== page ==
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Updated: June 10, 2013 15:01 IST

The protest that changed their lives

S. R. Praveen
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E.T. Sainabi, 60, has cases against her ranging from obstructing traffic to destruction of public property.
Special Arrangement E.T. Sainabi, 60, has cases against her ranging from obstructing traffic to destruction of public property.

78 people face charges for protesting against waste plant

The short walk from the bedroom to the front door is an ordeal for E.T. Sainabi. But for the past three years, the 60-year-old woman has been travelling frequently to the Marad court for cases against her ranging from obstructing traffic to destruction of public property.

She is one of the 78 people from Njeliyanparamba who have various cases foisted against them for participating in a people’s agitation against the waste treatment plant that has been a source of diseases for the people here.

“It is a struggle for me to travel all this distance to appear in court. What is the wrong that we have done? We only tried to raise our voice in a democratic way against the injustice meted out to us. We did not resort to violence. But now we are treated as if we are hardened criminals,” says Ms. Sainabi.

Out of the 78 having cases against them, 23 are women of which five are past 50.

“I have to take time out of my tailoring work for the court appearances. I don’t make much money out of this and coupled with that I have to keep aside some for the bus fare to and from court,” says V. Sabitha.

The women were scared enough after the cases that they do not participate in the protests now even though they want to. Most of them also refused to be photographed fearing repercussions. The plight of the men is no better. Some of them like H. Zakeer have it even worse because their work places are far away.

“I work in the construction industry in Thiruvananthapuram. Sometimes I have to get here on short notice. On few occasions, I did not even know of the court dates and got a warrant against me. There were other days when I travelled all the way for nine hours only to find that the case has been postponed to the next day,” says Mr. Zakeer.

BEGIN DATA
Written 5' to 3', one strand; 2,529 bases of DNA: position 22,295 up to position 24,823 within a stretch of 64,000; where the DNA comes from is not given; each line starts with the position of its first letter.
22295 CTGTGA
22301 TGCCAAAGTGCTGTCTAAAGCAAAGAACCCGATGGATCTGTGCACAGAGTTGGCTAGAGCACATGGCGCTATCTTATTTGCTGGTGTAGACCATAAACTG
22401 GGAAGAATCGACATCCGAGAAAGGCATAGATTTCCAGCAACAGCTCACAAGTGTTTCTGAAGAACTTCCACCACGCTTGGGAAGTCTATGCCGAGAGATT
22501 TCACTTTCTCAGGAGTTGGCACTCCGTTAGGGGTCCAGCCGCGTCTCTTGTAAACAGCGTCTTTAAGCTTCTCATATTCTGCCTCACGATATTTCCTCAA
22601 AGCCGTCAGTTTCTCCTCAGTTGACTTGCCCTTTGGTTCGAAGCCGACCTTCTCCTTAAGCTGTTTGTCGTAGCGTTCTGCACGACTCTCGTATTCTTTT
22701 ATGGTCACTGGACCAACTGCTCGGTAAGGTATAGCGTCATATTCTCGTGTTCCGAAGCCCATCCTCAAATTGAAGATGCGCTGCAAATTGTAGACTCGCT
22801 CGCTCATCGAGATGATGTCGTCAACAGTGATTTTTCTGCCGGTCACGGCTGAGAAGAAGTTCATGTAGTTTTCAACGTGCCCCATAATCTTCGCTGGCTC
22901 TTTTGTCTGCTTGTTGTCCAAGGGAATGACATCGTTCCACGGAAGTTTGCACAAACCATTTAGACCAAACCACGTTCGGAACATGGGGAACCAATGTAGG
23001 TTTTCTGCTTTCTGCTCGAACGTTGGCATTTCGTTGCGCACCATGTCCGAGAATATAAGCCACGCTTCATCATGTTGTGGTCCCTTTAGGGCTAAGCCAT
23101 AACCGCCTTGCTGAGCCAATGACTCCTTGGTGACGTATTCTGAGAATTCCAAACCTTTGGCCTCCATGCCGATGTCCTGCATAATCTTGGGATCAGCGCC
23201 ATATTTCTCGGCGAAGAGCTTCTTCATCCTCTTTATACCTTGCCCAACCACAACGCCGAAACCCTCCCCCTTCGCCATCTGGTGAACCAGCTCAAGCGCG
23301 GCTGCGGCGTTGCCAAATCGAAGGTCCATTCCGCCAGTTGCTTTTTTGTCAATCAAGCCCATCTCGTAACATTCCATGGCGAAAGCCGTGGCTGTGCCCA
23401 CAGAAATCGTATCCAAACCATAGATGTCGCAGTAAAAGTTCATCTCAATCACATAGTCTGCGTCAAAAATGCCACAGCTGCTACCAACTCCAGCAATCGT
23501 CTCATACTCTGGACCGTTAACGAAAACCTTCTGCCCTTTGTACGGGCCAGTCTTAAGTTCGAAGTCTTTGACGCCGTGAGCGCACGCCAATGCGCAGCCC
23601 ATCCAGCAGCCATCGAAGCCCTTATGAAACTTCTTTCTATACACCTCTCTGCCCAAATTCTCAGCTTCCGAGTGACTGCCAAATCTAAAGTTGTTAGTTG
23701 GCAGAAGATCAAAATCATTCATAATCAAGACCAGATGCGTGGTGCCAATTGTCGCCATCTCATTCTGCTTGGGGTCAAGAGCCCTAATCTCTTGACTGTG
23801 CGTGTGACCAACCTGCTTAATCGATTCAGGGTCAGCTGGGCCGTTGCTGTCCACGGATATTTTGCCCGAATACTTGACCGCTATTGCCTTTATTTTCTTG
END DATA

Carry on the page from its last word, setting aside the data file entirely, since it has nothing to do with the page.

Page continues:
Two of the 78 pleaded guilty and escaped with a fine. But the rest refused to, as they believe that they have done no wrong. However, some more are thinking of pleading guilty but does not have the money to pay the fine.

They say a samara munnani (protest committee) supported by a fledgling youth organisation hijacked their protests in 2010.

“This organisation, which has been taking up issues like this elsewhere, worked against the movement that was already gathering storm. Even when the protesters were arrested, none of their leaders were charged. It is only the common people without any party allegiance who have cases against them,” says Ms. Sainabi.

This affected the working of the Paristhithi Samrakshana Samithi, a collective of the local people, which has been spearheading the agitation against the plant since 2005.

“The people are scared to come out for the programmes against the plant. This is how the state and vested interests clamp down on legitimate people’s movements all over the country,” says O.K. Koya of the Parisththi Samrakshana Samithi.

With the schedule of the court cases instilling such chaos in people, the only constant seems to be the occasional gusty wind that still carries the stench from the Njeliyanparamba plant to the houses around.

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